Yerba Buena Gardens in San Francisco, a couple of weeks ago.
This building on Polk Street has long intrigued me. It feels very out of place style-wise with a more 1960s modern-tropical vibe compared to its more “classic San Francisco” surroundings. It houses some Asian businesses and otherwise seems vacant. I personally like both modernist angles and its dissonance.
A combination of Hipstamatic presets turns an industrial section of San Francisco into an alien landscape.
Hipstamatic image from our neighborhood of San Francisco.
Langton Street in the South of Market (SOMA) neighborhood of San Francisco, the same neighborhood where we at CatSynth live.
Our year-end collage is a long-standing tradition at CatSynth. And we had a lot of fun making this year’s edition, so many wonderful images to choose from. One of my best solo performances to date took place at the Compton’s Cafeteria series at the Center for New Music. Big Merp came to live with has at CatSynth HQ. And our adventures took us from the halls of NAMM to the bottom of Death Valley to the subways of New York.
As we mentioned at the end of last year, most of the energy has moved to CatSynth TV and our social media platforms (especially our Facebook page). The blog is mostly our core cat-and-synth pics these days, although I do enjoy sharing long-form articles now and then. And In 2020, I do plan to revive the “primary highways” series from eight years ago.
On the video side, things have been going very well. Here are the top videos for 2019:
- Rick and Morty Pocket Operator, Part 2
- Introduction to the KOMA Field Kit [Episode 106]
- Ginger Baker, In Memoriam
- EXCLUSIVE! Arturia Pigments 1.2 First Look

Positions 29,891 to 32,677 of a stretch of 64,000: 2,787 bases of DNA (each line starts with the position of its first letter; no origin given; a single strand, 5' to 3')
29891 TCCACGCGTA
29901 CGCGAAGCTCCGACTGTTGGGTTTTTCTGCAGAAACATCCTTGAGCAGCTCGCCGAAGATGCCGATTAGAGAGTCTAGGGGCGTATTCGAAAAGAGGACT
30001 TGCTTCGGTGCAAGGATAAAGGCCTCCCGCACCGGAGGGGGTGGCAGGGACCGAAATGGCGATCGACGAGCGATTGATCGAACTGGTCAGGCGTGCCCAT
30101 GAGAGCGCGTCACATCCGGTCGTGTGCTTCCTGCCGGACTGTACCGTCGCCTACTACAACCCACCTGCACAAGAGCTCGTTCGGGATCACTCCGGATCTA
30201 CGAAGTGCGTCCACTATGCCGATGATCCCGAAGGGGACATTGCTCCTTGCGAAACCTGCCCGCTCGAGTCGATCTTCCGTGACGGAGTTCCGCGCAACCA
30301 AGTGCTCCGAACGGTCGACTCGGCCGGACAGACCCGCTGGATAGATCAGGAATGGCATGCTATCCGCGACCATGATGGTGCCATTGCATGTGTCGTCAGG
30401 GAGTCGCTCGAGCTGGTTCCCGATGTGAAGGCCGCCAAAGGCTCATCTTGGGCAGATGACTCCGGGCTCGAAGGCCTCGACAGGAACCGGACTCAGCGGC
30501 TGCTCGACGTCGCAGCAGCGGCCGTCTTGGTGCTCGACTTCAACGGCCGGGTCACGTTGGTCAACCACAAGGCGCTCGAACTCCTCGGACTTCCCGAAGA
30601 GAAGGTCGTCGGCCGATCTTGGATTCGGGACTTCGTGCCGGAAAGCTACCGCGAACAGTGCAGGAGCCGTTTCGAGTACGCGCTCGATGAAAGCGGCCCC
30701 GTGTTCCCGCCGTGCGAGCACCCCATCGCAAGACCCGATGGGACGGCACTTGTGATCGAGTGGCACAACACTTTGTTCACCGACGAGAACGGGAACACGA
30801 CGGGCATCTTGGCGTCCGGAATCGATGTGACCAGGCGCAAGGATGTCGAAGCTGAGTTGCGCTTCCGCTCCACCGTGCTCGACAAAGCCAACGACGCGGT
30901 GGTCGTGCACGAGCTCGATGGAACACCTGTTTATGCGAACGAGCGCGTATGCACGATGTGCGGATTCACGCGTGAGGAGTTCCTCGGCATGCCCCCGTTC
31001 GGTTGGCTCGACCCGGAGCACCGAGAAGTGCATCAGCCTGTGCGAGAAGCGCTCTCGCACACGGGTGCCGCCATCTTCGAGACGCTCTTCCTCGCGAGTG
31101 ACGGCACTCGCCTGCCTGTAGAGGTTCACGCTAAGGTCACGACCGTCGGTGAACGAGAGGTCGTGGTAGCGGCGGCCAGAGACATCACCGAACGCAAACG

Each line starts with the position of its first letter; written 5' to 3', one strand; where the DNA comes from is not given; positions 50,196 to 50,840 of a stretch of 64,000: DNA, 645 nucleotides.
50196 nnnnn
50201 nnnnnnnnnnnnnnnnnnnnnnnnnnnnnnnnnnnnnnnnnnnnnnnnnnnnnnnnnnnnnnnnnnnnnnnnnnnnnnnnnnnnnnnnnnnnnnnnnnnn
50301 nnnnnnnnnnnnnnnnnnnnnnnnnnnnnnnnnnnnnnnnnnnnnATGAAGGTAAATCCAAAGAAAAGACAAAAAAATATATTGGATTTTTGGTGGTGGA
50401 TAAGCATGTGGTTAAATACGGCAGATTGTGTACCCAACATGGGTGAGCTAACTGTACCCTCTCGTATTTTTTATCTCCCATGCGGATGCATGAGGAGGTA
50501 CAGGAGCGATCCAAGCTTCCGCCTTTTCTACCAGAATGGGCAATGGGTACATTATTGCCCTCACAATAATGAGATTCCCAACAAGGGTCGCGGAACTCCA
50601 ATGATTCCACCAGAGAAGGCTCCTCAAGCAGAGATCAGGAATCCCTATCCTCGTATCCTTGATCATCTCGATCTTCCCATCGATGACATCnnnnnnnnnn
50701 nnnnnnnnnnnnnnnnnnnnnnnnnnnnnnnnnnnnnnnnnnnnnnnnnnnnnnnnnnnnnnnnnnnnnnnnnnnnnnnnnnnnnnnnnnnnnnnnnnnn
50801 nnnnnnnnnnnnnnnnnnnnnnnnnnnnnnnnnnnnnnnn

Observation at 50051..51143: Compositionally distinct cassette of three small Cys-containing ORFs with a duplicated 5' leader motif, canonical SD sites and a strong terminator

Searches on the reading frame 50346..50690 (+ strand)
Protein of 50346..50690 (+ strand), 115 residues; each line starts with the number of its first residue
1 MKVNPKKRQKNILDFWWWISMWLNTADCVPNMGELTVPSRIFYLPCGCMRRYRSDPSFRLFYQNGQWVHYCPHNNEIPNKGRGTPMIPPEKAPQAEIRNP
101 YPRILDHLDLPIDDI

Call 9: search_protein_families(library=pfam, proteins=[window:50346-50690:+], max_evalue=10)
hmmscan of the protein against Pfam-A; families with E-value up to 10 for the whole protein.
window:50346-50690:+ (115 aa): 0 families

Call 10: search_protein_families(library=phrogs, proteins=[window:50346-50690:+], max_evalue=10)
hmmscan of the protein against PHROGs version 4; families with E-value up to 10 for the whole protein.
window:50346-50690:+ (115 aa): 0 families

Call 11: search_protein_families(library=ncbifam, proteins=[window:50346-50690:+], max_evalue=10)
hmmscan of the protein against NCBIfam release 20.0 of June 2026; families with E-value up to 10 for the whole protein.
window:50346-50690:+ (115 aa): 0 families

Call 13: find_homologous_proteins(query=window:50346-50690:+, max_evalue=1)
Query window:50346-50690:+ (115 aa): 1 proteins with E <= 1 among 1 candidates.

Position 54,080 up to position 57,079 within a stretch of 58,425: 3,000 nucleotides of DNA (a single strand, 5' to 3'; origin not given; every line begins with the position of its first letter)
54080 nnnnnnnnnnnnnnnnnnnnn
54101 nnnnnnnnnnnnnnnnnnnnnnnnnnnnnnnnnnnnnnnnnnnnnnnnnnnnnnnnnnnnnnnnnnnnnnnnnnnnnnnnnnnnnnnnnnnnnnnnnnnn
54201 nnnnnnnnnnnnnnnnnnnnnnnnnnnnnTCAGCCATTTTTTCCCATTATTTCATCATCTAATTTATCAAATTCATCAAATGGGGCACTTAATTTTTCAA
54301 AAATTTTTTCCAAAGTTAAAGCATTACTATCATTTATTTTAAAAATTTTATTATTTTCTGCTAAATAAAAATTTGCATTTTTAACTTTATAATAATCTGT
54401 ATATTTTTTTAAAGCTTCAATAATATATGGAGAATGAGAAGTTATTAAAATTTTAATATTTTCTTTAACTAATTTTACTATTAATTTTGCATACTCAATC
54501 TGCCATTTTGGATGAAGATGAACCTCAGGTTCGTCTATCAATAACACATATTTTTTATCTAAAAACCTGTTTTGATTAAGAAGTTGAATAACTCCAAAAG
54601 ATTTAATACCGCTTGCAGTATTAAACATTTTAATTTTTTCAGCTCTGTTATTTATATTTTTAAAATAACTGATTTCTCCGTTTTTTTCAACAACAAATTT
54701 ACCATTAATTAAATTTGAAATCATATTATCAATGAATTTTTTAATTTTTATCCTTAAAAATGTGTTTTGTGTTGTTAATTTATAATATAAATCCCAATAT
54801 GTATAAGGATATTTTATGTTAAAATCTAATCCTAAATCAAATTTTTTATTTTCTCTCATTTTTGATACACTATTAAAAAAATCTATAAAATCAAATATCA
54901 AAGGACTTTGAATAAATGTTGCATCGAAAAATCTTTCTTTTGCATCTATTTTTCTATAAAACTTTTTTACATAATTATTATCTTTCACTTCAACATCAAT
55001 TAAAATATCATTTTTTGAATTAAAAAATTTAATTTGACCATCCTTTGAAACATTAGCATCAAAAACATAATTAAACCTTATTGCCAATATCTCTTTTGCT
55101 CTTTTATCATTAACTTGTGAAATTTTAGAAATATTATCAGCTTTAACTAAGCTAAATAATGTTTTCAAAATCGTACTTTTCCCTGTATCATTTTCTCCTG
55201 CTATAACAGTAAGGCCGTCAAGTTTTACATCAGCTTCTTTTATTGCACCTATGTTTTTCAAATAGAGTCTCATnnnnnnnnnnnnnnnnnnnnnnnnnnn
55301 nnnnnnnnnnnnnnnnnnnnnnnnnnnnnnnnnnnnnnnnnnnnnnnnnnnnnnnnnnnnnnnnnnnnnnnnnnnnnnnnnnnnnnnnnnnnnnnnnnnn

- Folsom Street Fair 2019
- NAMM 2019: Rossum Electro-Music Trident [Episode 116]
- Rick and Morty Pocket Operator Unboxing [Episode 166]
- Mutable Instruments Plaits [Episode 102]
- Strymon Magneto Loop & Sample Modes [Episode 125]
- NAMM 2019: Interview with Dave Smith of Sequential
By early autumn, I was also thinking about this year as a “tipping point.” The transition from the blog to the video channel is the most obvious, but it also applies also on the personal side. The arrival of Big Merp was one of the big stories, and it’s been a tough integration getting both cats to coexist, but things have been trending well in the past few months, with Sam Sam regaining her confidence and HQ becoming a more harmonious place again. Musically, I have moved in a direction that is perhaps closer to my roots in jazz, fusion, funk while maintaining the experimental electronic aspects. I have also moved to a point where studio work is how I spend most of my musical time, between the videos and other projects. Finally, I am getting older, as we all are, and that adds both perspective and a need to focus on health and wellbeing. In 2020, I may “do fewer things” than in the past, but I hope the things I choose to do make an impact both personally and beyond.
There is a lot to look forward to in the coming days: NAMM 2020 is around the corner, I have a full queue of demos to share, and I am laying the foundations for some major musical projects. And of course, we will continue to post cats and synths.
A vacant lot in the Tenderloin district of San Francisco opens up a view to many layers of architecture.
A study in geometry, texture, and light with my favorite building in the Mid-Market district of San Francisco.
The Marina Lighthouse in the Marina district of San Francisco, on a beautiful late-summer day.
In 2016, the 100 block of Taylor Street (between Turk and Eddy) was designated as Gene Compton’s Cafeteria Way for the 50th anniversary of the Compton Cafeteria Riots, a riot and protest by transgender people, drag queens, and others two years before the famous Stonewall Inn Riot in New York. I happened to be at the unveiling during Pride 2016 and can read my report here.
The Center For New Music, which is half a block north on Taylor Street, is launching a series commemorating its famous neighbor and transgender awareness and activism. I am proud to be one of the inaugural performers: you can find more about the show this Thursday here.
Finally, you can also read my article about walking the entire length of Taylor Street.